I’m usually really excited to be announcing a new book launch but recent events have somewhat dulled my enthusiasm. I received the final edit over the weekend and as always my editor has done a great job. I thought about delaying this but then decided I wanted to try to regain some normality. I also had the opportunity to dedicate the book to the memory of my mother.
Despite my subdued mood I am very pleased with the content. I think the book is pretty unique in its approach to developing peoples photography. Having said that I will probably find several hundred people now write to me to say it reminds them of another book.
Additionally, if you would like to get a free copy of my book “How to Avoid and Remove Image Noise with Nik Dfine 2″, this will be available for free download on the 2nd August and 3rd August from the amazon Kindle store.
Please feel free to spread the word and I hope you enjoy.
I am really pleased to announce that my latest book “Nik Color Efex Pro: How to transform your photography” is now available on Amazon (Link to Amazon.com and Amazon.co.uk). It has an introductory price for the month of April of just $2.99 (£1.85 in the UK and other countries are similarly priced in their relevant Amazon stores).
The reason I’m so pleased to announce this is that it’s a huge book. It’s 230 pages in A4 format and contains almost 300 illustrations. Months and effort and research have gone into creating this one and I’m really pleased with the results.
If you’re not familiar with Nik Color Efex Pro it is an amazing product. It contains 55 filters that can be applied to enhance your image in an almost unimaginable variety of ways. A lot of Nik software owners seem to shy away from using it because it offers so much choice and flexibility. There is also very little documented on its filters and functionality so this book provides an invaluable reference tool for users.
View book on Amazon.co.uk
View book on Amazon.com
For some reason, quite often when I tell people that I am reading a book on photography they appear surprised. I don’t know why but it’s just the general impression I get. I start by saying this as I am about to discuss a book I have purchased.
Anyway, I was recently browsing the photography section of Waterston’s (for readers not in the UK, this is about the only remaining high street bookstore chain left). There seemed to be a plethora of new titles released for no doubt Christmas. Most of them were very similar and featured what I would describe as over processed images with impact but no lasting appeal. I then happened across a book titled “The Practice of Contemplative Photography” by Michael Wood and Andy Karr (link for amazon.co.uk and amazon.com).
From the cover I wasn’t expecting much but then you shouldn’t judge a book by its cover as the saying goes. Inside what struck me were the images. They were incredibly simple and the processing so subtle. A lot were by the authors but there were also some great images by people you are unlikely to have heard of. The authors had clearly spent a lot of time collating the images for the book.
Did I buy the book? Well, not from Waterston’s as they wanted £24.99 for a copy that was looking a little too worn. In the end I bought it from The Book Depository using Amazon Market Place (which was much better value) and it arrived this morning.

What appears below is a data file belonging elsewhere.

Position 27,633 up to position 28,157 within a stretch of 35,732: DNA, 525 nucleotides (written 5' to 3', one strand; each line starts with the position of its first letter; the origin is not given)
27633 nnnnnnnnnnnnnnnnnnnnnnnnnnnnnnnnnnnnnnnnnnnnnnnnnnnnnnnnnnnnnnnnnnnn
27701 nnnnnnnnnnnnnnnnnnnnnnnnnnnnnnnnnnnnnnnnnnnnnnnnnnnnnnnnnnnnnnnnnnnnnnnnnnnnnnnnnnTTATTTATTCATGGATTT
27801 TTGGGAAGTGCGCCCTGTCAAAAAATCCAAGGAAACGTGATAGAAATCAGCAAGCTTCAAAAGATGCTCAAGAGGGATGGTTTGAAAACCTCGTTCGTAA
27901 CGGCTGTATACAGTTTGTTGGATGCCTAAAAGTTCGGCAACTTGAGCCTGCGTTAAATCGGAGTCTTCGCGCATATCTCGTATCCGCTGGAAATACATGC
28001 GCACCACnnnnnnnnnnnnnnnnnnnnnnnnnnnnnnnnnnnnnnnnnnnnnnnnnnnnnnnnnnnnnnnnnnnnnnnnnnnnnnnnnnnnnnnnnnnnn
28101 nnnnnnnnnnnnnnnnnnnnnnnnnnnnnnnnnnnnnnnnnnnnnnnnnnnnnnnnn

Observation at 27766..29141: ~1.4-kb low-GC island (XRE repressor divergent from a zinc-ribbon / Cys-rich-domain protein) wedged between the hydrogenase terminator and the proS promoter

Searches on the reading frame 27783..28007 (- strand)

Now I have to say at this point that I haven’t read the text so as an instruction book I have no idea how good it may or may not be. What I know is that looking at the images it will make me contemplate my own work more.
I am very pleased (or relieved depending on how you look at it) to be able to share that my new eBook covering Nik Sharpener Pro 3 is out and can be purchased from Amazon. It’s titled Nik Sharpener Pro 3: How to achieve razor sharp images. It’s priced as usual to be value for money at $3.99 (£2.51 in the UK). Here is the link to the book on Amazon.com. If you are in another country such as the UK, Amazon provide a helpful link over on the right hand side(see the green box) to switch to your own country where the book can be purchased.
If you are a member of my Lenscraft website you will shortly receive an email advising of a special introductory offer. If you’re not a member and would like to receive advanced notifications of future offers by email, add yourself to my mailing list by signing up as at www.lenscraft.co.uk. It’s completely free and I promise not to share your email address with others or bombard you with email (I hate it when people do that to me).
I hope that those of you who purchase the book enjoy it.
I’m very pleased to announce (and with great relief) that my new Photoshop Book “Essential Photoshop: How to use 9 essential tools and techniques to transform your photography” is now live on Amazon (here is the link to it Amazon.com for US readers). The book is designed to support beginners and those who are not confident users of Photoshop, progress to an Intermediate level as quickly as possible.
This book is a little longer than my usual guides at approximately 200 pages and presents a comprehensive, but easy to understand system for editing photography. It’s extensively illustrated, with numerous worked examples, all of which are supported by a download file from my website (www.lenscraft.co.uk). The download contains all the images for the worked examples, in Photoshop PSD format, with the layers still in place. This allows readers to see the actual edits that were made to the images, in order to produce the screenshots for the book.